The "DIP" room curves include a notch centered around 3.5kHz. As per this discussion with the late Siegfried Linkwitz, note how he discussed dropping the 3-4kHz region by 4dB to create a more "diffuse-field sound". This could help with many close-mic'ed recordings that could sound harsh in that "upper midrange" frequency region where our hearing is the most sensitive. For me, -3dB with some of my pop and 80's music sounded good especially with the overall "HARMAN"-like shape where the high frequencies are already gradually deemphasized. As I've discussed before, as a "more objective" audiophile, I think it's important to appreciate the stuff that can make a real difference through objective analysis, but also balance that by "knowing thyself" subjectively and optimizing the system to one's perceptions and preferences; nothing wrong with "euphonic" adjustments which is how I see the role of these "target curves".
|DSP curves assigned as presets in Roon for easy selection/switching.|
Here are the final pre- and post- room frequency response curves using the "HARMAN+DIP" curve as the target with dual subs as calculated by Acourate. For comparison, I also had a look at the effect of a similar filter using just the single Paradigm SUB1 without the little "helper" Polk sub:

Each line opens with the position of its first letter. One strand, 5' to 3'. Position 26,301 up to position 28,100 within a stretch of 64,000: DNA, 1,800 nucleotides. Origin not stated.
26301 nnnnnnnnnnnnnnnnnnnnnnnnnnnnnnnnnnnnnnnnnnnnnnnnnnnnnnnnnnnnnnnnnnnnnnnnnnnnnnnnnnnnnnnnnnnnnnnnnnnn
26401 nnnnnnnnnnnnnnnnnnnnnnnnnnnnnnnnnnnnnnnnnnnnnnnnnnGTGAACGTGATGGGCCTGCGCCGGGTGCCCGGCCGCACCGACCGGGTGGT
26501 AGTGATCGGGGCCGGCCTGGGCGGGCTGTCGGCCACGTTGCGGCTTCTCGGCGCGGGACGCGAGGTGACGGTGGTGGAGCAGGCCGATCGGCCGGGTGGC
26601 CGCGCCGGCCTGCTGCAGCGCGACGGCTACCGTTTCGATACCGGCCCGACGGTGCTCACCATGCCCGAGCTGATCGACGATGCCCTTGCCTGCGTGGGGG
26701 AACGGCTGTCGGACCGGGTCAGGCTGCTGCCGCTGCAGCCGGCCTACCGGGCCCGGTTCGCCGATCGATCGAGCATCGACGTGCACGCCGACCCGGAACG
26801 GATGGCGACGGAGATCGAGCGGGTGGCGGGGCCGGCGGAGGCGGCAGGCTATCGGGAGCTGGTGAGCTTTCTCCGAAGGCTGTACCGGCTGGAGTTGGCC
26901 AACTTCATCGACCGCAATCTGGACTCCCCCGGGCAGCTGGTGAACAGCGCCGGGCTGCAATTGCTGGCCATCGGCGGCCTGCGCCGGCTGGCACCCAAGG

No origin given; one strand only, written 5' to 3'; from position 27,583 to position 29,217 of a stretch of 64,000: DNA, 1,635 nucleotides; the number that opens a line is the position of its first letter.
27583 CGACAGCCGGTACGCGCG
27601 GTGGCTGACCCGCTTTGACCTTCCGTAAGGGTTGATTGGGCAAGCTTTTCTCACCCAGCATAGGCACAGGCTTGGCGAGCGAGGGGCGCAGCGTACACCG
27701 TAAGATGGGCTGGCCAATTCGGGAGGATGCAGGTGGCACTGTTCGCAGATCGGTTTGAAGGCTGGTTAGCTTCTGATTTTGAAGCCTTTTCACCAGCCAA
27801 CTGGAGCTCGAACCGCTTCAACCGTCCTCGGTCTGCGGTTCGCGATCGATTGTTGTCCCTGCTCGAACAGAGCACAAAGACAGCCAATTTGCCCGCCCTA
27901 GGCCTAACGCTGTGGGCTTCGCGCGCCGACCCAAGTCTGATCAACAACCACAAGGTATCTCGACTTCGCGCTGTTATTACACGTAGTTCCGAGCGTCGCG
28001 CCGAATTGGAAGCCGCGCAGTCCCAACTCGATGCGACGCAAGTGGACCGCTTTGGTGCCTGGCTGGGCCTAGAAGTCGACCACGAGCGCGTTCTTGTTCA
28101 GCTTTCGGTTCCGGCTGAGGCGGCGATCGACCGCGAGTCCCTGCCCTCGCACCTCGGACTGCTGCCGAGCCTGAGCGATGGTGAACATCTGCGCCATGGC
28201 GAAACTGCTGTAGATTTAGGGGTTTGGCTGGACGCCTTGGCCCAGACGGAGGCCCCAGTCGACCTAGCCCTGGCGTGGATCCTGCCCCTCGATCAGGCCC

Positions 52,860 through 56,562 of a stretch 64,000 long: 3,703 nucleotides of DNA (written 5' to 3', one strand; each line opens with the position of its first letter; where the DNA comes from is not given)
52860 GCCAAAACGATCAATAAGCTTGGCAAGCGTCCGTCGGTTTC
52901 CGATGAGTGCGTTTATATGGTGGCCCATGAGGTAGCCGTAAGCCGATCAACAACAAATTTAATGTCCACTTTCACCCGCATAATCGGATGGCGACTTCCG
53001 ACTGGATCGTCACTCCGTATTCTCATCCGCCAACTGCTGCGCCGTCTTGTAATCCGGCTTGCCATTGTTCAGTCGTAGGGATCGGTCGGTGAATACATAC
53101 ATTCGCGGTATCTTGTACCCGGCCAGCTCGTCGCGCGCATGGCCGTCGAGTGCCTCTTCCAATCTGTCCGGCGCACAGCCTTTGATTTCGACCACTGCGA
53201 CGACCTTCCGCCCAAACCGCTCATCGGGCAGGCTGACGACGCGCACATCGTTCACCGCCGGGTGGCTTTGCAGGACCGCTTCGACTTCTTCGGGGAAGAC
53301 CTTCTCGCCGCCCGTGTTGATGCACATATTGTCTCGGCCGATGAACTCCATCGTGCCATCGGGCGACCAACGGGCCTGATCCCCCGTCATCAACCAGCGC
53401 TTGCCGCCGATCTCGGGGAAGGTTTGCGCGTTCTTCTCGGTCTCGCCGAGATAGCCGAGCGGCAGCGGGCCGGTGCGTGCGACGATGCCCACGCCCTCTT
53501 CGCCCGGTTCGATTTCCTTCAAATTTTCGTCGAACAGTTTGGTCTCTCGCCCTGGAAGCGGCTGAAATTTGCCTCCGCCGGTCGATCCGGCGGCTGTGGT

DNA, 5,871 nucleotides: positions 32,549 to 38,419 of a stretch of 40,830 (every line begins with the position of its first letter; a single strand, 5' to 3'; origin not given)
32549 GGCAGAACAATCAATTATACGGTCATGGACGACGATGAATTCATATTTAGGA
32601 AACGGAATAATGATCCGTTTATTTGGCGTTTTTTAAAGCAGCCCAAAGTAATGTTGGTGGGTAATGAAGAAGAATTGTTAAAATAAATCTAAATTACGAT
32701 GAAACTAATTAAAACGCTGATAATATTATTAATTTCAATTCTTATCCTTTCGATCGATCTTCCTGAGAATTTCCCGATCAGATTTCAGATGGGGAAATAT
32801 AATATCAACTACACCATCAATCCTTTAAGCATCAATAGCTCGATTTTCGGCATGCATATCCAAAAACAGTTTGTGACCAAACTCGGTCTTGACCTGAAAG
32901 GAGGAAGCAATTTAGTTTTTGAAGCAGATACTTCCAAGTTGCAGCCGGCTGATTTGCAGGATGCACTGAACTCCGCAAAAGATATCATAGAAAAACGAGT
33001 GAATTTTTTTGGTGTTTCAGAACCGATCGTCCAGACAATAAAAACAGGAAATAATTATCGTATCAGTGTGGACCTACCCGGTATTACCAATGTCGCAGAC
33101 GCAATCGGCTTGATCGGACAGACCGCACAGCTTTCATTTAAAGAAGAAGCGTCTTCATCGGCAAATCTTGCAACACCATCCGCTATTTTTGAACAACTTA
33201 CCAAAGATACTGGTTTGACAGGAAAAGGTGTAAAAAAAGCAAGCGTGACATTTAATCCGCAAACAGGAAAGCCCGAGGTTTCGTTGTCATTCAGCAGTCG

Notice that having dual subs boosted the dips from 30-70Hz. This made it easier for the DSP to smooth out the frequencies <100Hz as can be seen if we compare the pink highlighted section. Note though that adding the little Polk sub did have side effects, such as a slightly bigger dip around 120Hz and the 25Hz dip is about 1dB deeper - nothing's perfect. ;-)
Another interesting observation we can appreciate here is that the Paradigm Signature S8 speakers appear to have incorporated a little "dip" around 3kHz already as highlighted in yellow similar to the -3dB 3.5kHz "DIP" purposely introduced in the target curve.
Remember that the above graphs are calculated "test" results created in the Acourate software. Let's finally remeasure the room again with REW and make sure that actual "real life" Roon playback with those filters applied resulted in the expected improvements. These measurements were made with the room as it would be when I listen to music - a small padded coffee table in front of the sofa, guitar in the corner and various other things like a stacked tower CD rack by my right front speaker.
|1/6-octave smoothed average frequency response in green.|
To have a look at how sitting off-center changes the frequency response, here are measurements with and without DSP activated at the central sweet spot compared to 1.5' left and 1.5' right - did DSP treatment result in any more seat-to-seat variation?
|1/6 octave smoothing for all graphs to make it not look "too busy".|